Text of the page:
As I’ve started living in Israel over the past few months I’ve put down the stick of butter and picked up the bottle of olive oil. At first it wasn't a choice at certain restaurants, then it was to fit in and now I’ve slowly started to prefer olive oil.
Just kidding I will always like butter better I’m not that crazy, but anyways now people who really like olive oil will be able to make sure their bottle of golden nectar is actually delicious without finding out the hard way thanks to scientists at UC Davis. The biosensor evaluates taste by detecting whether or not the oil is rancid or fresh and was inspired by glucose meters that measure blood sugar levels in diabetics. More amazing is that this development was part of the iGEM competition and was designed by undergraduates at UC Davis. The device they created only needs a single drop of the oil and evaluates the oil electrochemically. This device is also industry relevant according to Selina Wong, the research director for the UCD Olive Center.
“The existing methods are 50 to 100 years old…we are developing new chemical methods to basically analyze the quality of olive oil in a faster, cheaper way, so this iGEM project fits perfectly with our research goals." – Wong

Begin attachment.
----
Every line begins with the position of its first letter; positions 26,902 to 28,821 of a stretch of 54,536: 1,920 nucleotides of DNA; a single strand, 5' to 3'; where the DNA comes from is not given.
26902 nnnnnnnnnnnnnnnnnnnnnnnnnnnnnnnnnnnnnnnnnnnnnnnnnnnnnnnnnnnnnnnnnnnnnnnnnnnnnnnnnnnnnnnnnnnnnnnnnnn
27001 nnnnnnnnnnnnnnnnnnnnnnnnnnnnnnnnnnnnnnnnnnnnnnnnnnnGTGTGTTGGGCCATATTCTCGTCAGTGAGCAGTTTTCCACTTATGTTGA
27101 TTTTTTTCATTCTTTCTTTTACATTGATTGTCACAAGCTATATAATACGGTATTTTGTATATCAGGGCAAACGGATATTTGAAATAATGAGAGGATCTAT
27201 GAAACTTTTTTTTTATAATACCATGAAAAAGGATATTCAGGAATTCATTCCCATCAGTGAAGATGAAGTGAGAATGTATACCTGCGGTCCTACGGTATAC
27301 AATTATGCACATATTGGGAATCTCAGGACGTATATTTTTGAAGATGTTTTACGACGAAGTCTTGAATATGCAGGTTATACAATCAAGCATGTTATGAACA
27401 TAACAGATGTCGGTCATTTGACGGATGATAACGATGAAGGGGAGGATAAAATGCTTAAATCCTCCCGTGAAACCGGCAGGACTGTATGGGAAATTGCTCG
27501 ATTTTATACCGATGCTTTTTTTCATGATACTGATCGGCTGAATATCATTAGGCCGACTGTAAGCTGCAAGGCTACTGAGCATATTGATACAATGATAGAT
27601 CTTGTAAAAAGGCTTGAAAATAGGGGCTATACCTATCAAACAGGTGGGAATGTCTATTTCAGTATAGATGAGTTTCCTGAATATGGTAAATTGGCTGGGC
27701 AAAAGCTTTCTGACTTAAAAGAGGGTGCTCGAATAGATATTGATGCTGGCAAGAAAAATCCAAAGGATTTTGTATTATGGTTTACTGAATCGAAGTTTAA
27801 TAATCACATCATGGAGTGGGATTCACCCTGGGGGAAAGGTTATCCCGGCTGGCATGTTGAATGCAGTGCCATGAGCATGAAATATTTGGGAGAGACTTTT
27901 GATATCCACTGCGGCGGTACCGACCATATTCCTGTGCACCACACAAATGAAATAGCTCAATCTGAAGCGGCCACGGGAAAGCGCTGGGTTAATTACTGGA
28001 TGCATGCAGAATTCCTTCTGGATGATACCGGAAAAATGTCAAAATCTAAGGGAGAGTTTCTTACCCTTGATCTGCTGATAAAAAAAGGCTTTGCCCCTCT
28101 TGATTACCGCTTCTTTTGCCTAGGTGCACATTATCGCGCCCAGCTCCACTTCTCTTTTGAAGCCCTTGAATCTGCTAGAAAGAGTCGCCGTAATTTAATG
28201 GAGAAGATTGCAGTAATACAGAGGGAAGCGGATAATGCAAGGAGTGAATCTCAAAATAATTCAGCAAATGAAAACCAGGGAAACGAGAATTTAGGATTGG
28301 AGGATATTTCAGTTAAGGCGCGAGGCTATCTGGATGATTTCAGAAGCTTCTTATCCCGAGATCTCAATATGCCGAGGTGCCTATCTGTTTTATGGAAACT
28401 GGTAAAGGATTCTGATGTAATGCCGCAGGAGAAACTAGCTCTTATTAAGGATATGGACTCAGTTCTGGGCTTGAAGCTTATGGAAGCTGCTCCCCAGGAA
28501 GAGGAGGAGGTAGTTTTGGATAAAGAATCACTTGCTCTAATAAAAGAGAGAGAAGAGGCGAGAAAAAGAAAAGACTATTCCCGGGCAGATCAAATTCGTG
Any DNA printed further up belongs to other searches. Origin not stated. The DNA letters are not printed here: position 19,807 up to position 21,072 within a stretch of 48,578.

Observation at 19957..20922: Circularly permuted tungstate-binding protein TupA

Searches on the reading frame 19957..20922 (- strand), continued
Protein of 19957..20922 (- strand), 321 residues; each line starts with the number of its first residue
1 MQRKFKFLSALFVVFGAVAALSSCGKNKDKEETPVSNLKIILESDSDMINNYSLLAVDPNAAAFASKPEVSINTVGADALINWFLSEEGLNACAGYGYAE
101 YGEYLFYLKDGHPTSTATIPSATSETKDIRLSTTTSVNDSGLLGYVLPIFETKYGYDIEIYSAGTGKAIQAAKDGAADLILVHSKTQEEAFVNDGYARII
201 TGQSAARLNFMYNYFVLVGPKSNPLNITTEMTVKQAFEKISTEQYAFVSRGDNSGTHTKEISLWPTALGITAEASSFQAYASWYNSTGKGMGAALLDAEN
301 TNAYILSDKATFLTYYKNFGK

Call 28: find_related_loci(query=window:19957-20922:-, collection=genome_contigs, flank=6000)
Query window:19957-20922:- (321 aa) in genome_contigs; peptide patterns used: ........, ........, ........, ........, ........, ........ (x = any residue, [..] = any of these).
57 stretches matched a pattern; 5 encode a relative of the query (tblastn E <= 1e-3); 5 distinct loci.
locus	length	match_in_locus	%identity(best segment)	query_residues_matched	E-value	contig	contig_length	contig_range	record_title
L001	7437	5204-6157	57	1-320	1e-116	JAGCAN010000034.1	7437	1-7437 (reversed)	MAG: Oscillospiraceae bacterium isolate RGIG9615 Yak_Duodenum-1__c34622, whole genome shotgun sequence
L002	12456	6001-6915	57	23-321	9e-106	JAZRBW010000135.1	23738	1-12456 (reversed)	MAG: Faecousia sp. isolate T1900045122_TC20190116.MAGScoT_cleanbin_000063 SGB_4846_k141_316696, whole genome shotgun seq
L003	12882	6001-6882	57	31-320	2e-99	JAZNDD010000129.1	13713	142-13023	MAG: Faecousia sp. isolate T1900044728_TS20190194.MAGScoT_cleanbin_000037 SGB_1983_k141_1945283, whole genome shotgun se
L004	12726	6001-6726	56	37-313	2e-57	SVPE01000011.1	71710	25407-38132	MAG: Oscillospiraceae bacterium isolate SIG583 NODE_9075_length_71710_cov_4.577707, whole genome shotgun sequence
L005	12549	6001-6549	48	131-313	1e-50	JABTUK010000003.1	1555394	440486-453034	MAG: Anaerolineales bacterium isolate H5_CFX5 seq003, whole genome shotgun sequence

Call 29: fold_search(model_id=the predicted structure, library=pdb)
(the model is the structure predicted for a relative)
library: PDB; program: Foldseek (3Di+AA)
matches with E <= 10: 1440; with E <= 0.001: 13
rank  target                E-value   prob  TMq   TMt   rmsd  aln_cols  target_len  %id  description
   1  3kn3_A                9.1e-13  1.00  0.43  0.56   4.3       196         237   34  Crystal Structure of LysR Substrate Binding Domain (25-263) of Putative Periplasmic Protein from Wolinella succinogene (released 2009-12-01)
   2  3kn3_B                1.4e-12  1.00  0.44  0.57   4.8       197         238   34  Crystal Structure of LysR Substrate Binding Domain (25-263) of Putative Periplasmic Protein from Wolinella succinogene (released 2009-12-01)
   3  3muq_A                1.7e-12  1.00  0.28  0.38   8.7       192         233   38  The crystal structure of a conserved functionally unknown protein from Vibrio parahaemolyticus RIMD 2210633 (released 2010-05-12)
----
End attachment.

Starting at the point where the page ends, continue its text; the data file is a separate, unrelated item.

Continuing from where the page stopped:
As an undergraduate, working in a lab can sometimes be daunting because of the long hours and uncertainties in the work, but this cool project goes to show that it can really pay off! This device is efficient with its oil usage and will save us from that never ending fear of what could possibly be inside of my bottle of olive oil. But in all seriousness this project helps find a solution to managing consumption and waste with this novel creation. This must be the new way of thinking as we continue to advance technology, how can we be less wasteful and better manage our limited resources.